Clean Water Part 1: Water Missions International and the Rotary Club Team Up With SolarWorld to Bring Clean Water to Villagers in Peru
Posted 10/1/2012 by : Seth Womble, Engineer, Water Missions International
After a 30-minute boat ride down the Amazon River from the city of Iquitos, Peru, we reached the entrance to a tributary creek that would take us the village of Centro Union Aucayo. During normal times, navigating this winding creek through the Peruvian jungle would be easy, but these were not normal times.
Rotary team member on boat ride along Amazon river to village of Aucayo
The Amazon was at its highest level in 60 years, impacting more than 200,000 people. The water had completely engulfed the natural jungle navigational markers.
It took another 45 minutes of dead ends, back-tracking, and winding through the jungle, before our long wooden boat finally arrived at the village. Three months earlier, this boat ride would have been only a 10-minute motor-bike ride on a dry creek bed.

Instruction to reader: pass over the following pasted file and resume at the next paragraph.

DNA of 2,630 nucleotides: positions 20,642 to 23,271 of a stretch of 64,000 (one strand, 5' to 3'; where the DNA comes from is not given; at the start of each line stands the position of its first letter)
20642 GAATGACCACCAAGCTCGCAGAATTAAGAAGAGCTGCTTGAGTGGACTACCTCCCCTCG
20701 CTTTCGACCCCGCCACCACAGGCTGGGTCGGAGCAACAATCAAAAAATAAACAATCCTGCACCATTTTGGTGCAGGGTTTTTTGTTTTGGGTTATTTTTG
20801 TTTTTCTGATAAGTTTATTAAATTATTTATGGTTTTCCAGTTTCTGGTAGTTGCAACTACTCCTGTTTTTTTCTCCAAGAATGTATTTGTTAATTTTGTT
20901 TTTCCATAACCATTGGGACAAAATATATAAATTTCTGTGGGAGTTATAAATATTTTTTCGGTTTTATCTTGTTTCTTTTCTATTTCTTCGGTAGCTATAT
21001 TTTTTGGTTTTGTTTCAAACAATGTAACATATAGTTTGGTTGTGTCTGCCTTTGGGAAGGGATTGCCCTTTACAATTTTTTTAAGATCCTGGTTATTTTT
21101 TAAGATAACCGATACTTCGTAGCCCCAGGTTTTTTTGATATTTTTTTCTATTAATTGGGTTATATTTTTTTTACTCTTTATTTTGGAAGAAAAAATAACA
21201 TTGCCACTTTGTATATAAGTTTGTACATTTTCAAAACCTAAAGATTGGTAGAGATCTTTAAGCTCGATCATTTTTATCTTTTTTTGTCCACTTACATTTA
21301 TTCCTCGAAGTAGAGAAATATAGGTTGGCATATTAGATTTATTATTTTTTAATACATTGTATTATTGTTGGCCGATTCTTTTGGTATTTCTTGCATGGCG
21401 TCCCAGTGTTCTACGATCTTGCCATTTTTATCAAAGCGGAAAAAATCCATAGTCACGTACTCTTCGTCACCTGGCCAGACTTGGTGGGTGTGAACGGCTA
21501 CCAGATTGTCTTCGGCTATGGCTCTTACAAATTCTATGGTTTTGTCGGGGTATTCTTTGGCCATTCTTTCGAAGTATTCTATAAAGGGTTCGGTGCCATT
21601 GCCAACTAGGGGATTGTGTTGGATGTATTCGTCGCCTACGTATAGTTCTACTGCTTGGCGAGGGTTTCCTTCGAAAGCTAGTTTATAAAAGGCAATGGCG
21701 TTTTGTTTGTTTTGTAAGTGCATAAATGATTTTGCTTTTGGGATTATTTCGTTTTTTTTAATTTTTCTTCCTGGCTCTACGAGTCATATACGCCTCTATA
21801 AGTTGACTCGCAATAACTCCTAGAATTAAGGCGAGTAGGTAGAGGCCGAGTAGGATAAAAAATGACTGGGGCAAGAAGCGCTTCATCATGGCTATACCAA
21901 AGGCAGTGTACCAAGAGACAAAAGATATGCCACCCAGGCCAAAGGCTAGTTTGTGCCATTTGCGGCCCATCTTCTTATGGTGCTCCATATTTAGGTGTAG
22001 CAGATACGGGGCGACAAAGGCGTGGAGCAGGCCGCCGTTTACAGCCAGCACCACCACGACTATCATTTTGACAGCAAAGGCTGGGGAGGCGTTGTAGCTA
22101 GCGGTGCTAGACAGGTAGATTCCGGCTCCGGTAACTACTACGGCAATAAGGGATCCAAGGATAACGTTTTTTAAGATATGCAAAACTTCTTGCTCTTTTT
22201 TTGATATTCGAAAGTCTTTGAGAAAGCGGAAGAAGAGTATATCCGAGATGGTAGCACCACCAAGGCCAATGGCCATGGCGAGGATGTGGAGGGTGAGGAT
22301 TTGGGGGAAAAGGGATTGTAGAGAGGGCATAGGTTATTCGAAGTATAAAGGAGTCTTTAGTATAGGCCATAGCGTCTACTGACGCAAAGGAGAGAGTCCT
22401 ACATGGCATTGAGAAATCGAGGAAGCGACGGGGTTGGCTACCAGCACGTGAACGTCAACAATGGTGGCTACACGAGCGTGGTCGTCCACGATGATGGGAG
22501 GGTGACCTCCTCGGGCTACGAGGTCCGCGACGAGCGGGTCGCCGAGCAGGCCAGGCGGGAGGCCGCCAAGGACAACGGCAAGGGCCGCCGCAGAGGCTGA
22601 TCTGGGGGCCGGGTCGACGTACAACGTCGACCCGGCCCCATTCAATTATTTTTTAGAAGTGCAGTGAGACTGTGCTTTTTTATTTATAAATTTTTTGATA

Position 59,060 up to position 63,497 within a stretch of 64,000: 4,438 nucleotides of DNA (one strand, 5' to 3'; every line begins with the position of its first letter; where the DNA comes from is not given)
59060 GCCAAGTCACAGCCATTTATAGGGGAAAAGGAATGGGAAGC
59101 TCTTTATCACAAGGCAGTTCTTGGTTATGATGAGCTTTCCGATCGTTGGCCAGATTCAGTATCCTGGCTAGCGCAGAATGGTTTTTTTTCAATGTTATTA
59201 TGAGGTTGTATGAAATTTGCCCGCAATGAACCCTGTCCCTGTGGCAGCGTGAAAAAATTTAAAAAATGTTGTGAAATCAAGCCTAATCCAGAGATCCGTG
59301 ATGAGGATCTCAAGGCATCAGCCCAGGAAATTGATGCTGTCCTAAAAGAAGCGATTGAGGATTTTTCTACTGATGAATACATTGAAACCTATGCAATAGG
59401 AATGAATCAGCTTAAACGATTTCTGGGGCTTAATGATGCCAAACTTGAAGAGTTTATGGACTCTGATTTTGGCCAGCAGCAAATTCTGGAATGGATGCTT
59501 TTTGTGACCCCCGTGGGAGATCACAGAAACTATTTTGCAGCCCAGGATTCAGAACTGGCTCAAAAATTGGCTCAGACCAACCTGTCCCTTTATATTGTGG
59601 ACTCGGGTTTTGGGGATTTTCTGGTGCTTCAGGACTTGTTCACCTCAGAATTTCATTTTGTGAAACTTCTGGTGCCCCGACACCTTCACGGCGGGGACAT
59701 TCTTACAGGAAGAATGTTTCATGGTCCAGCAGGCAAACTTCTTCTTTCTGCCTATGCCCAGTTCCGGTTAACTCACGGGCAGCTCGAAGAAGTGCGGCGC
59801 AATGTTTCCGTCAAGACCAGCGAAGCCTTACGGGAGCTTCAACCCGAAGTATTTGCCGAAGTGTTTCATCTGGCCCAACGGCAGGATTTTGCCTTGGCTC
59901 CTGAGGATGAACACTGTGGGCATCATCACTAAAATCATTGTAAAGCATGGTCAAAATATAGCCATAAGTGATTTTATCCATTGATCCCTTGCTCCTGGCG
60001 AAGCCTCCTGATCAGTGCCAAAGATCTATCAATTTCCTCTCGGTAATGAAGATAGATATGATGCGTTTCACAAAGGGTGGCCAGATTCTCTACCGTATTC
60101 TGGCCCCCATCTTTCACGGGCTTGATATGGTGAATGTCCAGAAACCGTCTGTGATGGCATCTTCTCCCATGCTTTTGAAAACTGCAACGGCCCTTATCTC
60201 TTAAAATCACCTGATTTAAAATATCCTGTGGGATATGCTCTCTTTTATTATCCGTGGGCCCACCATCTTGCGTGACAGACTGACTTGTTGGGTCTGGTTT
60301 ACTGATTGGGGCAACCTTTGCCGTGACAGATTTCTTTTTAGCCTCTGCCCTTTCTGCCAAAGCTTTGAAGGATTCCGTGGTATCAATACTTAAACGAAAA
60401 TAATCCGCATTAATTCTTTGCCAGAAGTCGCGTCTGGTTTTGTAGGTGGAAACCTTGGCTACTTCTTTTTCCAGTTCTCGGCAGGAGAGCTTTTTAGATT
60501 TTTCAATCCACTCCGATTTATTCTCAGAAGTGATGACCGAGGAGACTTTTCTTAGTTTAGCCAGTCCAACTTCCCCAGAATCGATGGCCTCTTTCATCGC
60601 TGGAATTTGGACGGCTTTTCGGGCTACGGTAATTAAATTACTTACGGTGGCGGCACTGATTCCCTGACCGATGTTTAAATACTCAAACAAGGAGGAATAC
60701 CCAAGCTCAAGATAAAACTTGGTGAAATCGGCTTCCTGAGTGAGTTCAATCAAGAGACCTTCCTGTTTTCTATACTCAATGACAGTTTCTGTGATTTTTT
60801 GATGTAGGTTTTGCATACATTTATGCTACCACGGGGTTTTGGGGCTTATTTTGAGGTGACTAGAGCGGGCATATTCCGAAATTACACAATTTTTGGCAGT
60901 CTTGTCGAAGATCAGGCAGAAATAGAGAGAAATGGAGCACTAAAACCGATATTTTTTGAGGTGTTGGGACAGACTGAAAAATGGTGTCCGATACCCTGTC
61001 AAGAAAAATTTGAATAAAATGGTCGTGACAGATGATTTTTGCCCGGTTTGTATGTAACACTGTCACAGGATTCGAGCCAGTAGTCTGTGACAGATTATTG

Our six-member team from South Carolina, made up of a combination of Water Missions International representatives and Rotary Club members, along with our local Iquitos Rotarians, were greeted at the “port” of Centro Union Aucayo by some of the locals. They were excited to see us, given our mission: to kick off a project to bring safe water and sanitation to this community of 600 people.
Villagers collecting water from the creek
We were immediately taken to the local school. Class was in session and the students were surprised to have their studies interrupted by a bunch of Americans with cameras. After snapping a few photos and some poor attempts to speak Spanish, I was called to the corner of the classroom by one of the Rotarians. I was quickly reminded why we were here.
In the corner was a small plastic container with one red cup and a spigot. My first thought was that it was apple juice or some type of tea.
The author, Seth Womble, of Water Missions collects a water sample at the Aucayo school
It was water from the creek. This is the water that these children -- and the rest of this community -- drink every day. I took a sample back for analysis at our Water Missions Peru office that evening.
Testing revealed the presence of E.coli bacteria in their only drinking water. E. coli comes from contact with human or animal feces and can cause debilitating illnesses and even death.